By Howard Kurtz, ,
Published June 21, 2016
The Trump campaign jet, after hitting substantial turbulence, has just jettisoned one of its key pilots.
In his highest-profile firing since “The Apprentice,” Trump dumped Corey Lewandowski, the fiercely loyal, rough-and-tumble campaign manager who arguably did more than anyone else to win his boss the nomination.
Trump’s move yesterday came after much internal dissent about whether he should start talking about national issues in a more disciplined way or continue a freewheeling style in which he picked fights with targets big and small. Lewandowski was firmly in the let-Trump-be-Trump camp, while Paul Manafort, the Beltway veteran brought in as campaign chairman, had promised Republicans that the candidate would start showing more restraint.
In fact, Fox News quoted a campaign source as saying Manafort made clear he would not continue if Lewandowski stayed on--and faced with a me-or-him situation, Trump chose his campaign chairman, whose national experience dates to the 1976 election.
Such a shakeup is hardly unusual in the hothouse environment of presidential politics; Al Gore went through three campaign managers. But it is a course correction at a time when many Republican leaders are openly criticizing the billionaire and some GOP governors are skipping his rallies. And it came as the candidate’s top aides were gathering for a Trump Tower strategy meeting and his children, especially Ivanka, are said to have pushed hard for a change at the top.
Lewandowski took the high road, telling MSNBC “how honored I am to be part of this team,” and he denied that Trump’s kids helped ease him out. He said Trump “completely changed politics for the better” and that it is “time to build a big, more efficient campaign.”
Asked by CNN’s Dana Bash why he was fired, Lewandowski said: “I don’t know.” When Bash asked whether he is a hothead, Corey replied: “I’m a very intense person and I expect perfection.”
Despite what Fox is reporting, Lewandowski pushed back on reports of friction with Manafort, telling Bash: “Paul and I have gotten along amazingly well…The media doesn’t want to report it.” He stayed relentlessly on message.
Trump returned the favor, telling Bill O'Reilly that Lewandowski is "a good man" but "it's time now for a different kind of campaign."
One hint might have surfaced after Lewandowski was announced as a guest for “Fox News Sunday.” By the time the program aired, Sen. Jeff Sessions had taken his place in defending Trump to Chris Wallace.
A presidential campaign—and Lewandowski has never managed a major national venture—relies on message and mechanics.
When it comes to message, Trump drives the train. He told me Friday that he had made no mistakes in recent weeks, a period in which he tweeted after the Orlando attack about receiving congratulations for predicting more Islamic terrorism and attacked the judge in the Trump U. case on ethnic grounds. He did allow that some things in his “young campaign” were not “100 percent”-- which turned out to be an understatement.
The campaign has struggled with mechanics as well, though in fairness to Lewandowski, it is still a relative mom-and-pop shop compared to Hillary Clinton’s juggernaut. Trump boasted to me that his outfit, just 70 staffers during the primaries, is far more efficient and frugal.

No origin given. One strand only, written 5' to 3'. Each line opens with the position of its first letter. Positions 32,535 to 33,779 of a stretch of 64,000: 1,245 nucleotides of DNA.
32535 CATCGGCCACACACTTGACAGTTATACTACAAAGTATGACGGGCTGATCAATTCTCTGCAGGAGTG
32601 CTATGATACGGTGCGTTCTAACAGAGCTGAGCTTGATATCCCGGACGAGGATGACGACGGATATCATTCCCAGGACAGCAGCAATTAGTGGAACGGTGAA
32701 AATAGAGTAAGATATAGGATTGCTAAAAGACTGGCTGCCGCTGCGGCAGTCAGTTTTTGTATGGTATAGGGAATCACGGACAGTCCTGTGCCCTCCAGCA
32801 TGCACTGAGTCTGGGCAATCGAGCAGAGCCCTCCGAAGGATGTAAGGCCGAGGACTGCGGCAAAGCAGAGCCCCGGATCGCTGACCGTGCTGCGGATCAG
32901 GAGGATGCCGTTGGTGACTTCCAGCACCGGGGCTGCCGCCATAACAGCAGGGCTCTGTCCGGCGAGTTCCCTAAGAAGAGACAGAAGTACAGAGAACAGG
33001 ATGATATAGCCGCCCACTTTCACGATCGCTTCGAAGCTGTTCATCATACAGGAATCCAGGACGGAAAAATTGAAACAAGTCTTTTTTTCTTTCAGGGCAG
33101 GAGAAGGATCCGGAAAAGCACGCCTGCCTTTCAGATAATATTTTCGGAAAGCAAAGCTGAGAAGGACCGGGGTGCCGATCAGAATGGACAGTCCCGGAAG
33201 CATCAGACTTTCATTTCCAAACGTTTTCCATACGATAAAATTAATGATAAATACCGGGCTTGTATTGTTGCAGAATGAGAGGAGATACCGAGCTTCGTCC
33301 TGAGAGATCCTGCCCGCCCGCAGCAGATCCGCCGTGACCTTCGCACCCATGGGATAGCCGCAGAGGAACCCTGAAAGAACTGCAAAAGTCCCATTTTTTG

Faced with what Trump told me was media “hostility”—with conservative commentators as critical as those on the left—the Trump camp has struggled to respond. Manafort had started appearing on Sunday shows. Spokesmen such as Katrina Pierson and Barry Bennett do cable warfare. But the campaign has few GOP surrogates, and some of those who had been defending Trump, such as Newt Gingrich and Bob Corker, have turned more critical recently. Chris Christie, the first big name to endorse Trump, has vanished as a high-profile presence.
Some allies and advisers pushed unsuccessfully for a more traditional campaign approach. There was even a memo urging Trump to adopt an issue-a-week style: failing schools, overwhelmed VA hospitals, heroin addiction, highlighted by traveling to photo-op-worthy locations. But no action was taken.
Lewandowski’s hard-charging style clearly alienated some folks in Trump world. Michael Caputo, a Trump aide, tweeted: “Ding dong the witch is dead.” Lewandowski said he was merely a volunteer. Caputo resigned hours later.
Trump famously defended Lewandowski after reporter Michelle Fields said he had assaulted her by grabbing her arm, with Corey denying any contact (though a videotape showed there was some) and refusing to apologize. Florida police filed charges at one point but later dropped them. Fields taunted him on Twitter yesterday.
Lewandowski’s departure changes the chemistry of the tight-knit operation. He was the body man, always at Trump’s side, often acting as a gatekeeper, one of the few who dealt regularly with reporters.
The official line, which Lewandowski firmly espoused yesterday, is that the campaign’s direction is fine and these are minor corrections. But you don’t drop your campaign manager a month before the convention if everything is just swell.
Lewandowski will still chair the New Hampshire delegation at next month's convention. Trump is fortunate in that he remained a loyal soldier in interviews rather than settling scores or second-guessing on the way out.